Wednesday, February 29, 2012

Making Gnocchi

The other weekend when pondering what to make for dinner, I looked around our kitchen and saw we had a bag of potatoes and really not much else so I decided to make gnocchi. I looked at the recipe and it seemed doable until I got to the step where I had to add the flour to the mashed potatoes...for the quantity of flour the recipe said q.b. which stands for quanto basta and basically translates to "enough". This is a common notation for measurements in Italian recipes. It is as if the recipes assume that we all grew up in the kitchen helping our nonne (grandmas) and mamme (moms) make pasta and sauces and such. As I did not have any such exposure growing up, I just winged it and as a result my first batch of gnocchi had a much too high potato to flour ratio. They barely survived being cooked in the boiling water and were a mushy mess. Into the compost bin they went. I added more flour to the dough and it transformed into something much more malleable. Rolling the dough into a long, snake like shape and cutting it into small pieces reminded me of so many times during my childhood when I did very much the same thing with playdoh (so maybe I did have a little childhood gnocchi training after all).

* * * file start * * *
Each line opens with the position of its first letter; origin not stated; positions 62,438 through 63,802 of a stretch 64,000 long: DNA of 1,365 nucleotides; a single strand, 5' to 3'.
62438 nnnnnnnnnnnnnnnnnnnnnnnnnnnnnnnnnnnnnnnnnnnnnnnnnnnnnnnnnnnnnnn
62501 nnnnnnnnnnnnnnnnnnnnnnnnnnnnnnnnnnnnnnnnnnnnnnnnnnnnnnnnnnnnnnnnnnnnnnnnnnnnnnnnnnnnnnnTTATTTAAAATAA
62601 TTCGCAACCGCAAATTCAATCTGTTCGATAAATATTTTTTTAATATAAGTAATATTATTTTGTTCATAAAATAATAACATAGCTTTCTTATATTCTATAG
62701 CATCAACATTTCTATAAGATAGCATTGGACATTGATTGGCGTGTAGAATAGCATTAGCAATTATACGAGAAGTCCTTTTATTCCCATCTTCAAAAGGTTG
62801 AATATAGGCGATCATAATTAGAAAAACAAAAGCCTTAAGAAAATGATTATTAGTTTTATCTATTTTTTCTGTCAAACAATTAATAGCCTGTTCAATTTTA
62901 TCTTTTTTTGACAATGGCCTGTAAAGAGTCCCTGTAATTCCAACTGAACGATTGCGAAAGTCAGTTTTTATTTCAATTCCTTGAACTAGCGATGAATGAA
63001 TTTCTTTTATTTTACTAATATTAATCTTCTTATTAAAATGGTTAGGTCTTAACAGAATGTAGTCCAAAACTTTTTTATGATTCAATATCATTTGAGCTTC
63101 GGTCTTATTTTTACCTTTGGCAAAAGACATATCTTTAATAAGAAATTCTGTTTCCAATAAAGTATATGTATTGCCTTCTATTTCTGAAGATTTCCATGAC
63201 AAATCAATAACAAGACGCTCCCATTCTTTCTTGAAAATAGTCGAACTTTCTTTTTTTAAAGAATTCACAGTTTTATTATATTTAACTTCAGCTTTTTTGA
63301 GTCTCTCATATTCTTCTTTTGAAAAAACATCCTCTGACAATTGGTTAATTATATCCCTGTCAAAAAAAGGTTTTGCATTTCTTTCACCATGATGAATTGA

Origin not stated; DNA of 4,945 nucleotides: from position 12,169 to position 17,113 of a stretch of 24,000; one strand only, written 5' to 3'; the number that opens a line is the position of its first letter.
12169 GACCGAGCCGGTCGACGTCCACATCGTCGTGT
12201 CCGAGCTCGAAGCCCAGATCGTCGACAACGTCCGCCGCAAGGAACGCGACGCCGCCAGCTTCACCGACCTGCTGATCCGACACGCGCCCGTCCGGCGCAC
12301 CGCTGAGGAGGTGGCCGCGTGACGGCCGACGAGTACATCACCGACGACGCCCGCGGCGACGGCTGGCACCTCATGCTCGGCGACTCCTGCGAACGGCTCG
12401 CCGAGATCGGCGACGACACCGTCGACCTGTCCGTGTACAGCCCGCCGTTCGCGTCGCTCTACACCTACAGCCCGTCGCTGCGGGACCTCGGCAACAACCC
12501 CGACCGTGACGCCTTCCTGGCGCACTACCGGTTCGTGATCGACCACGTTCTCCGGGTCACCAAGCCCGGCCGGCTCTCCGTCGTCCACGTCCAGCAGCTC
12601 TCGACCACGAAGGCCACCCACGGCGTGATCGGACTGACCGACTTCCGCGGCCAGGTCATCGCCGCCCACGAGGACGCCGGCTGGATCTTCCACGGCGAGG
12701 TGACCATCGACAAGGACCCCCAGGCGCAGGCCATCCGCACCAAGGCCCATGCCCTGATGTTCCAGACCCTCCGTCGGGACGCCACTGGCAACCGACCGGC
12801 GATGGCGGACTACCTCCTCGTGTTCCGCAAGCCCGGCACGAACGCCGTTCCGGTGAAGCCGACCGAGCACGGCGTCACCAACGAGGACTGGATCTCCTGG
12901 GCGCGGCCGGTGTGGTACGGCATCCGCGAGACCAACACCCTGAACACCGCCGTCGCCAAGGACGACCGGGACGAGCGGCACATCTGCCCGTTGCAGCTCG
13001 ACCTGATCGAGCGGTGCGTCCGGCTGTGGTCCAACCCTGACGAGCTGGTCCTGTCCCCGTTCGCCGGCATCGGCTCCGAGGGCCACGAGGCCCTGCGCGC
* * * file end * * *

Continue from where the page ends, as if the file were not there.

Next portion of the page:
My gnocchi - waiting to be cooked.

The cuoco (chef) and her gnocchi with a much deserved glass of vino.

Unfortunately, there are no pictures of the finished product. As soon as the gnocchi were done cooking (which is remarkably fast - it takes only 2-3 minutes after being dropped in the boiling water for the gnocchi to rise to the surface signalling they are done) I mixed them with the sauce and served them. Andrea ate his with a tomato sauce and I had mine with gorgonzola (if you are a fan of gorgonzola, the easiest sauce ever for pasta is to heat up a little milk and a hunk of gorgonzola cheese in a small sauce pan until the cheese melts and then pour it over your pasta. Yum!) much to Andrea's olfactory dismay.

This recipe made a ton of gnocchi and I found the leftovers to be even better the next day - it seems the gnocchi firmed up a little more being left overnight in the refrigerator. I also sauteed the gnocchi a little after cooking them in the boiling water. This gave them a nice, slightly crispy edge and immensely improved the overall texture and flavor.